This is a guest post from Laura Seay, among other things chair of the Online Media Caucus for ISA.

It’s Duckies time! ISA 2018 is right around the corner.

The Online Achievement in International Studies Reception and Awarding of the Duckies will take place on Friday, April 6 at 7:30pm.  We’ll feature three speakers in the ever-popular Ignite series and enjoy honoring our winners together.  The ISA Online Media Caucus (OMC) appreciates the generous support of SAGE Publishing in sponsoring the awards.

Now is the time to submit your nominations for the 2018 Duckies.  Send your nominations to onlinemediacaucus@gmail.com by December 15, 2017.  We award Duckies in the following categories:

Best Blog (Group) in International Studies

Best Blog (Individual) in International Studies

Best Blog Post in International Studies

Best Twitter Account

Special Achievement in International Studies Online Media

As is our custom, these awards go to English-language international studies blogs and bloggers whose online output has significant scholarly content.  Award nominees or their designated representatives MUST be present at the Duckies.

Once the nominations deadline has passed, the Online Media Caucus will judge the nominations and determine finalists for public voting.  Self-nominations are encouraged. If you have any questions, please contact 2017-18 Online Media Caucus Chair Laura Seay.

Charli’s Village: A Call to Arms

This is a tough post to write. In October, Charli was hospitalized for severe abdominal pain. Surgery revealed a large mass, and Charli was diagnosed with Burkitt’s Lymphoma—a systemic cancer of the immune system. This is a rare cancer, but fortunately it is highly treatable (doctors say the cancer is responding well) and Charli has access to some of the best doctors in the world in Boston. But, the treatment is brutal: an intensive, six month course of chemotherapy. Charli is soldiering on, dealing with the anticipated (the hair!) and unanticipated challenges of cancer diagnosis and treatment with the indomitable spirit we all know.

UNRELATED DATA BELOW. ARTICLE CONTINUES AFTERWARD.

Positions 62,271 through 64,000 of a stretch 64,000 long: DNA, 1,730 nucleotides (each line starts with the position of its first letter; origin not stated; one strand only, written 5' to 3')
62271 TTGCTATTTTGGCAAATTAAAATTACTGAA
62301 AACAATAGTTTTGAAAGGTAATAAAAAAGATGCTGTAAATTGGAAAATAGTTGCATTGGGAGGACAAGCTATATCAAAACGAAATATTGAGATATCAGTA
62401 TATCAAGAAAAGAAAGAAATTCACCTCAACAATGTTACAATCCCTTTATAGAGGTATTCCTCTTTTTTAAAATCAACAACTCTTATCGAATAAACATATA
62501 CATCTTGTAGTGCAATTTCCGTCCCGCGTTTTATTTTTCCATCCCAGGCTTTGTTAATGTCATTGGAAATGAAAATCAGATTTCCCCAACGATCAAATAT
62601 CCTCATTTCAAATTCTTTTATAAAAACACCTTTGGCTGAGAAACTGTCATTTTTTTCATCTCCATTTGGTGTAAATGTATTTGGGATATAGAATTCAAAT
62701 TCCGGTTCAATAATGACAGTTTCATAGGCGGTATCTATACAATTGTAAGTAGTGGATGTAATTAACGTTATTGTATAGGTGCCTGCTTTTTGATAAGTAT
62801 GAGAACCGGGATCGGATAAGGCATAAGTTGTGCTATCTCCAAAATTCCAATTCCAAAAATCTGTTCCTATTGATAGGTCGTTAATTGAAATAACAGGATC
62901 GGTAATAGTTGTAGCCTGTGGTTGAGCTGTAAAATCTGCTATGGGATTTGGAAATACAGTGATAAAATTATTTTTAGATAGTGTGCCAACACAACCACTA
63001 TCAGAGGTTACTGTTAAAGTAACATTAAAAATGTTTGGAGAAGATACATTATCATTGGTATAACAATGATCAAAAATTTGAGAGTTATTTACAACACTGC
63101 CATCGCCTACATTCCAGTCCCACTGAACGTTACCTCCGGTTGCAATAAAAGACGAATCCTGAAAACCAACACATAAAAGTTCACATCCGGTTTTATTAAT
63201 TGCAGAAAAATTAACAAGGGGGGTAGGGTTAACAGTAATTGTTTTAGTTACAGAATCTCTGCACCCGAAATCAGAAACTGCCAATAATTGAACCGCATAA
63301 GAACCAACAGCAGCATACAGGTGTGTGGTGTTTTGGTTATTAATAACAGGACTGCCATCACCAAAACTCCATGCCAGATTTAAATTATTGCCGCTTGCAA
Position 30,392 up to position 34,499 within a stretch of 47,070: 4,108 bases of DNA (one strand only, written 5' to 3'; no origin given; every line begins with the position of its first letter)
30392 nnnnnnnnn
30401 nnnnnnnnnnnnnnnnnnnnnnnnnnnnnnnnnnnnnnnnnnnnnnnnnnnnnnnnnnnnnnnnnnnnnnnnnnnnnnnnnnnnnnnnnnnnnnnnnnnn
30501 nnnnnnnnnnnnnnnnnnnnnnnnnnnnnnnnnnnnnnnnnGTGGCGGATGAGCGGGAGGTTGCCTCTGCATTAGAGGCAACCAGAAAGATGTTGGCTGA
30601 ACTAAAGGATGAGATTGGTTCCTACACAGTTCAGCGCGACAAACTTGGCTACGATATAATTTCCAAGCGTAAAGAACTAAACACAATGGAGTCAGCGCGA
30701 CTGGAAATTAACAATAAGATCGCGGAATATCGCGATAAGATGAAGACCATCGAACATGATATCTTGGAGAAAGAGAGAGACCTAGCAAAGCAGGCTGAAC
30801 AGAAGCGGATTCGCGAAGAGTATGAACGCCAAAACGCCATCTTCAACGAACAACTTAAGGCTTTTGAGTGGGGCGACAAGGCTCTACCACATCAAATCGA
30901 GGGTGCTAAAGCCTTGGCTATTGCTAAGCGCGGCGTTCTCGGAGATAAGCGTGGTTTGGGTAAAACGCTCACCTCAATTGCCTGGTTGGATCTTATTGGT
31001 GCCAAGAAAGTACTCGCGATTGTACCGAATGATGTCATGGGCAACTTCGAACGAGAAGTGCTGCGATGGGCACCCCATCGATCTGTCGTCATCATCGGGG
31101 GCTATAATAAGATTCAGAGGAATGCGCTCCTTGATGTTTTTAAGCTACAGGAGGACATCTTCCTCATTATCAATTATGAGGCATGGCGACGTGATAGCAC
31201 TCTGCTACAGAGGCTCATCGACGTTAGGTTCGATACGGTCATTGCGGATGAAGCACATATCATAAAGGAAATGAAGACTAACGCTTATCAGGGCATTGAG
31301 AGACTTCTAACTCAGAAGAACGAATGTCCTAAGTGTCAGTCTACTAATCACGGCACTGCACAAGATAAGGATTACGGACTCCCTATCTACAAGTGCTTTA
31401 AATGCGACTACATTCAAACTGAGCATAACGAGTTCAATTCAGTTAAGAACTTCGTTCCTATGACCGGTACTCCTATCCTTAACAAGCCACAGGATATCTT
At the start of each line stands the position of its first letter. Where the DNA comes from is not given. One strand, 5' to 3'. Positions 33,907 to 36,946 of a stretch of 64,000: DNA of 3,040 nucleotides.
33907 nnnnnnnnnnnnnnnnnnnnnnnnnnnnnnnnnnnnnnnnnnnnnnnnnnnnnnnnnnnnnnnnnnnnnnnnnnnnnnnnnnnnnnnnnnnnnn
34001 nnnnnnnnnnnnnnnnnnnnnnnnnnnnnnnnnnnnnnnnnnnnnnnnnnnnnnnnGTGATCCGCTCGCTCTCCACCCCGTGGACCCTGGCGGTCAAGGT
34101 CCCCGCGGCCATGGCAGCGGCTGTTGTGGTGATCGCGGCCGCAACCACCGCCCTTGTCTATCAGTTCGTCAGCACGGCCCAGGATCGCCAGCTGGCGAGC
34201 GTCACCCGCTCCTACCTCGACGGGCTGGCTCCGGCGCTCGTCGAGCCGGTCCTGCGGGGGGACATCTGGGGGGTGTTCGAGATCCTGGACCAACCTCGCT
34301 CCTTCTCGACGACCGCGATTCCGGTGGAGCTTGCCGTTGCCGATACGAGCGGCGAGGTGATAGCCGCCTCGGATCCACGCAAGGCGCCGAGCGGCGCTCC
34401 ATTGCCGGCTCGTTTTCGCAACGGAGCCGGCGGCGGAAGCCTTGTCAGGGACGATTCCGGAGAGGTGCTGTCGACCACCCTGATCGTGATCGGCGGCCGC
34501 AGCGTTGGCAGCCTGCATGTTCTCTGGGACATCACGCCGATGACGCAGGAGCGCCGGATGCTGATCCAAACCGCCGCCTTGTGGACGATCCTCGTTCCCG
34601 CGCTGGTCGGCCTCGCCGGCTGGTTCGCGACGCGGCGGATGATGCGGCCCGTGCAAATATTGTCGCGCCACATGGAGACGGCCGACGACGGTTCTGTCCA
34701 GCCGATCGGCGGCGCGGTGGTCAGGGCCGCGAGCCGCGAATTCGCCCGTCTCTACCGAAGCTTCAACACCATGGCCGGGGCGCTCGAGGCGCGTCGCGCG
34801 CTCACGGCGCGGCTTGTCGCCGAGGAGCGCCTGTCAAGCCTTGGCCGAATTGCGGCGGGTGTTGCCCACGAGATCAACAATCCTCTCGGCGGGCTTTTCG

Like me, I’m sure your response to this news is, how can I help? Charli has an amazing community supporting her on a day-to-day basis, but she needs our help to deal with the financial elephant in the room. Cancer treatment is expensive, and Charli’s insurance doesn’t cover the whole bill. Her family has set up a fundraising site to help defray these substantial medical costs.  I hope the Duck community will join all of here at the blog in supporting Charli as she beats down this cancer. Together, we can help to ensure her story is one in which she lives happily ever after.

We Shall Overspread

While there is a big debate in the US about the old monuments, Russia is erecting new ones. Starting with the eye sore of a Kalashnikov statue in Moscow that had a bit of a glitch of sporting a German rifle instead of the famous Russian export and finishing with a “monument to manspreading” aka Russian Emperor Alexander the Third in Crimea’s Yalta. While manspreading is a great metaphor for the “Crimea reunification”, let’s put aside the Ukrainian side of the issue and take a closer look at the schmock du jour.

Alexander the Third statue is seated somewhat uncomfortably on what looks like a pile of manure, with his hands on a sword and the words “Russia’s only allies are its army and fleet” engraved on the base of the monument. During the unveiling ceremony that was attended by President Putin, the emperor was lauded as the “Peacemaker” who

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The emperor has no clothes moment for realism